Because I didn’t know it was rape.
He was a very close friend. I had a massive crush on him. But he had a girlfriend. I loved him from afar.
One night, he showed up on my doorstep, coked out of his mind.
He couldn’t sleep, he said.
Could he just crash in my bed, he said.
It would help him calm down, he said.
I said yes.
He passed out.
He was coming off a major buzz, sweating profusely.
I remember how my sheets were soaked and how I kept rolling into fresh sweaty patches.
I remember lying awake thinking how disgusted I was with his behaviour, how all I wanted to do was get him out and wash my bedding.
I woke up the next morning with him spooning me.
He was pressing himself against me and kissing the back of my neck.
I said no.
I said I wanted to but he had a girlfriend. So no.
He kept kissing me.
He started touching me.
“Come on,” he said.
“No,” I said.
I pushed his hands away.
They came back.
It happened again and again.
And at some point I gave in. Maybe my body wanted it. Maybe it was easier than fighting.
Immediately after, I had a shower. I told him I had to get ready for work and he needed to leave.
He phoned me later that day.
“Shit, we didn’t use protection,” he said. “Maybe we should get a pregnancy test.”
I told him not to worry about it.
When it came up in conversation later, we called it, “The Catholic Incident.”
We joked about it.
Things were going well with his girlfriend. But for months, he’d still touch me inappropriately whenever we hung out and I would always have to say no — every time. It was never a lesson learnt on his part. I guess he just assumed that, like before, it would become a yes. He didn’t to notice how uncomfortable I was becoming around him.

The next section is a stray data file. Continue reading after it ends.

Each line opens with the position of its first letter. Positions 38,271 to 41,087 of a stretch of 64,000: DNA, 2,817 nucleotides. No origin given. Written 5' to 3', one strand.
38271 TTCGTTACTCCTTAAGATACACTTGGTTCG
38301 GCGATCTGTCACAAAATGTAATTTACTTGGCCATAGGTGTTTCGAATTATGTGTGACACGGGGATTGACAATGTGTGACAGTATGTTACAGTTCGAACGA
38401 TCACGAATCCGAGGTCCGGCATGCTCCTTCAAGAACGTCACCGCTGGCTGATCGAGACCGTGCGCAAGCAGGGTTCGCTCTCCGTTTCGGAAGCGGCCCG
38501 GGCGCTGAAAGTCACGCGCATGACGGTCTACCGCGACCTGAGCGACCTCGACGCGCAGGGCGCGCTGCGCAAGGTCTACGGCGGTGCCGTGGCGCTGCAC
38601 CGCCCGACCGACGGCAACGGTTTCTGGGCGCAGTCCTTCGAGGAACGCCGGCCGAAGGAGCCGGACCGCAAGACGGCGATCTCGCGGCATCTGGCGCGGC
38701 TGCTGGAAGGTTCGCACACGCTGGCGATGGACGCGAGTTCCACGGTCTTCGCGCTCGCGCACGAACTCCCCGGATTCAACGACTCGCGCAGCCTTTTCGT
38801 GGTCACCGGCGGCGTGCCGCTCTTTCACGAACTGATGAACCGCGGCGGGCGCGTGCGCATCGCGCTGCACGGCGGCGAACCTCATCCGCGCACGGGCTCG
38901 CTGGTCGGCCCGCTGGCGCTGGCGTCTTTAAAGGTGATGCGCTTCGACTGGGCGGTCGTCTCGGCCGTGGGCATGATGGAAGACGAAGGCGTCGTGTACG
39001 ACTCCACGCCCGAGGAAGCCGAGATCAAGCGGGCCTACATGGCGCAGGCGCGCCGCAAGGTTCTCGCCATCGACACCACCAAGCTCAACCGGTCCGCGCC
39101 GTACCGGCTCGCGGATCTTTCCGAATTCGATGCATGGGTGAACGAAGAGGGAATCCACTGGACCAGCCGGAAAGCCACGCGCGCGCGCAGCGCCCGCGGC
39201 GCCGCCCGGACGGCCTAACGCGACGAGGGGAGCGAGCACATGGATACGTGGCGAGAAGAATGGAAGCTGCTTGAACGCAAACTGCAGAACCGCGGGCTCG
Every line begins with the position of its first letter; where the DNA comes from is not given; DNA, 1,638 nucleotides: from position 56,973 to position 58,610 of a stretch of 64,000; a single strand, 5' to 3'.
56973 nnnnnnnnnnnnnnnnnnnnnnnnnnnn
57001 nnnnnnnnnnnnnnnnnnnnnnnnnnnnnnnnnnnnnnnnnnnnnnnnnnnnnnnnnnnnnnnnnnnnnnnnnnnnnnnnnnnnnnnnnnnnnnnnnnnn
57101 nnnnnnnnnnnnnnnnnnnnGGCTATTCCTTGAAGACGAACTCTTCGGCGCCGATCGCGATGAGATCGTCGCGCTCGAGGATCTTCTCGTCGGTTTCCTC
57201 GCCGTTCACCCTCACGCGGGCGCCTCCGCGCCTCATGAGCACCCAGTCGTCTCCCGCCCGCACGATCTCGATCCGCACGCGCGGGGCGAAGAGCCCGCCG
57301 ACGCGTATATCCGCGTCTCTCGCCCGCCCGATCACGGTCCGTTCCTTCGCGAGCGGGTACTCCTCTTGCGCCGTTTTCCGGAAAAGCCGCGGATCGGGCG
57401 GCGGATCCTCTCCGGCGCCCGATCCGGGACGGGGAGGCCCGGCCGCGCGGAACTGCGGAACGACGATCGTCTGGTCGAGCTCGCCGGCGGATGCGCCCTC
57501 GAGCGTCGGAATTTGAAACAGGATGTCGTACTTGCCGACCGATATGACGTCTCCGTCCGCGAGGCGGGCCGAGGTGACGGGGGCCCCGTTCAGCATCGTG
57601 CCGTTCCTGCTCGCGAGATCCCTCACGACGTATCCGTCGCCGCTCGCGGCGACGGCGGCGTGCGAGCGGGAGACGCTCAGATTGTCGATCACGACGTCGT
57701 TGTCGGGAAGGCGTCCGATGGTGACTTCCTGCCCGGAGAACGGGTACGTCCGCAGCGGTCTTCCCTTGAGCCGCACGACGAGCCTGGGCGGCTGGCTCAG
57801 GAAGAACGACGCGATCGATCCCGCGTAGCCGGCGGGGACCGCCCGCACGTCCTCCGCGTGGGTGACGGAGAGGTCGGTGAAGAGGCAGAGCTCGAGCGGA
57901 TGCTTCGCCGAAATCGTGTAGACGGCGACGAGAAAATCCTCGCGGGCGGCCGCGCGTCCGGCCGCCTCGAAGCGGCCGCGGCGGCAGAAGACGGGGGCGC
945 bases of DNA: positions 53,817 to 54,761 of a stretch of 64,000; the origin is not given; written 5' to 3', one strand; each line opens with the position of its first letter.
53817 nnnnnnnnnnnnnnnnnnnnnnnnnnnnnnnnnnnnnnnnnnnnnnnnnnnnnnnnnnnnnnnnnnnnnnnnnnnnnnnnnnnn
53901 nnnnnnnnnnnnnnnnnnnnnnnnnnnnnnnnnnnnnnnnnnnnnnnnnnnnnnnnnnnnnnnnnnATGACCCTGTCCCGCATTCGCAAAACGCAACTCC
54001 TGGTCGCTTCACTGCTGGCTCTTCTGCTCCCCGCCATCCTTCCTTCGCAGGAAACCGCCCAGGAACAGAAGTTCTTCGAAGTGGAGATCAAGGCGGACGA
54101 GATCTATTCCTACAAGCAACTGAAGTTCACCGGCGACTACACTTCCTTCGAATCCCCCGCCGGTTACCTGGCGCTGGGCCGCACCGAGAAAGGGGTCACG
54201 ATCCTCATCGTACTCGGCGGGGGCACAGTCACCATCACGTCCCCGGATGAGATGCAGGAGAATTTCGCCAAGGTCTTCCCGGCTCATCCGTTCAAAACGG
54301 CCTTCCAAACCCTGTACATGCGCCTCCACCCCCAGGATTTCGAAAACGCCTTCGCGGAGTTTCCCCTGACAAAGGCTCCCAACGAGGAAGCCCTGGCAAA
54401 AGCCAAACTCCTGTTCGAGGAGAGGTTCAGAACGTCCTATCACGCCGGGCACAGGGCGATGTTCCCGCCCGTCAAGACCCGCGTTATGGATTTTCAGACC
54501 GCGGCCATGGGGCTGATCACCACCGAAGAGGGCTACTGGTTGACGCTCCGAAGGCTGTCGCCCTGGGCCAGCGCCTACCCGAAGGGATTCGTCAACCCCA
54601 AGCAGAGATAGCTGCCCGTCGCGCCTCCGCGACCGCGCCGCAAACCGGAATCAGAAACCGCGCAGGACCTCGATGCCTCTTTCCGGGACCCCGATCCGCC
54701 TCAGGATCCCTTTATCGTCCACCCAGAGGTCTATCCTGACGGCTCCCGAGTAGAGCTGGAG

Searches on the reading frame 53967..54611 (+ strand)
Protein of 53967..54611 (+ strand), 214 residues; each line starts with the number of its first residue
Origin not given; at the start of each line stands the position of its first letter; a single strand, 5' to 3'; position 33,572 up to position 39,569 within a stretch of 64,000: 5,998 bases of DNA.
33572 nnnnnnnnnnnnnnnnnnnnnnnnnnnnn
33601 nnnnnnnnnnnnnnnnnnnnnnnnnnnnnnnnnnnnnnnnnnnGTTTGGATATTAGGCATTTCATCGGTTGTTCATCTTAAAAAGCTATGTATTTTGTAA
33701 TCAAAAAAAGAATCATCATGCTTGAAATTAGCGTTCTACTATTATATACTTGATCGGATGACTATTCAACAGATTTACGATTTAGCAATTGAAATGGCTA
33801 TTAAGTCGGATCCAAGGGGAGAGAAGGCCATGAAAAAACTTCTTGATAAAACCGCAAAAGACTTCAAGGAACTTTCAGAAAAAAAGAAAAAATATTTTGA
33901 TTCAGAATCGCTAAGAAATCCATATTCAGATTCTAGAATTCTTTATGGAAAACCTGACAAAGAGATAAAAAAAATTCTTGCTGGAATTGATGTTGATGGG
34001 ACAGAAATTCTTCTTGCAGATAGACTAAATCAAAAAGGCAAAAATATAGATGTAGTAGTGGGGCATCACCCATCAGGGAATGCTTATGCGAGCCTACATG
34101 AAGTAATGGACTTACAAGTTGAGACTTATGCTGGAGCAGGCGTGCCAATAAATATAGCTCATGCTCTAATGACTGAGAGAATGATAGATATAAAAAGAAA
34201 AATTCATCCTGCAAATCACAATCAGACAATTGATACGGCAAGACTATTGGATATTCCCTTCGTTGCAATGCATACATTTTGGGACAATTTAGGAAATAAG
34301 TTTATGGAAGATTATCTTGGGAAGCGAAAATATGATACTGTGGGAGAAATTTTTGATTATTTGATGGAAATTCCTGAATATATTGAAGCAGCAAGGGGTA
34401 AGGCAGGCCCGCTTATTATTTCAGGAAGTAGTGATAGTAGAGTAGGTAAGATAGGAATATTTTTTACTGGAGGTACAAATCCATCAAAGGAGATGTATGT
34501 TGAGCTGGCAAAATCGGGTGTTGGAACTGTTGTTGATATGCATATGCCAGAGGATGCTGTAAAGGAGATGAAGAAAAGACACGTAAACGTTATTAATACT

And then, one day, the penny dropped. The sex was not consensual. I hadn’t wanted it.
I cut the ties completely. I still haven’t told him why. Every now and then, I get messages from him saying he misses me and hoping I’m well.
But once I’d made the mental leap about how our sex wasn’t consensual, there was no going back to pretending everything was okay.
Maybe what happened wasn’t rape. I really don’t know how to define it. Maybe when my body gave in, it became consensual… even though my whole heart as revolting against it.
And how do you report rape, if you don’t even know what to call it?
If you are rape survivor based in South Africa and need someone to talk to, please don’t hesitate to call the ‘Stop Gender Violence‘ helpline at 0800 150 150.
Note: Rape myths abound after virtually every case of rape or sexual violence is brought to light. These myths hurt all rape survivors – and if you ever experience sexual violence, these myths will hurt you too. The most common myth I’ve seen is the fallacy that if you don’t report to the police, it didn’t happen. These stories aim to dispel that myth.
If you would like to include your story in this conversation, please fill in the form below or email me directly at michelle[at]journoactivist.com. I will assume anonymity for all submissions unless specified otherwise.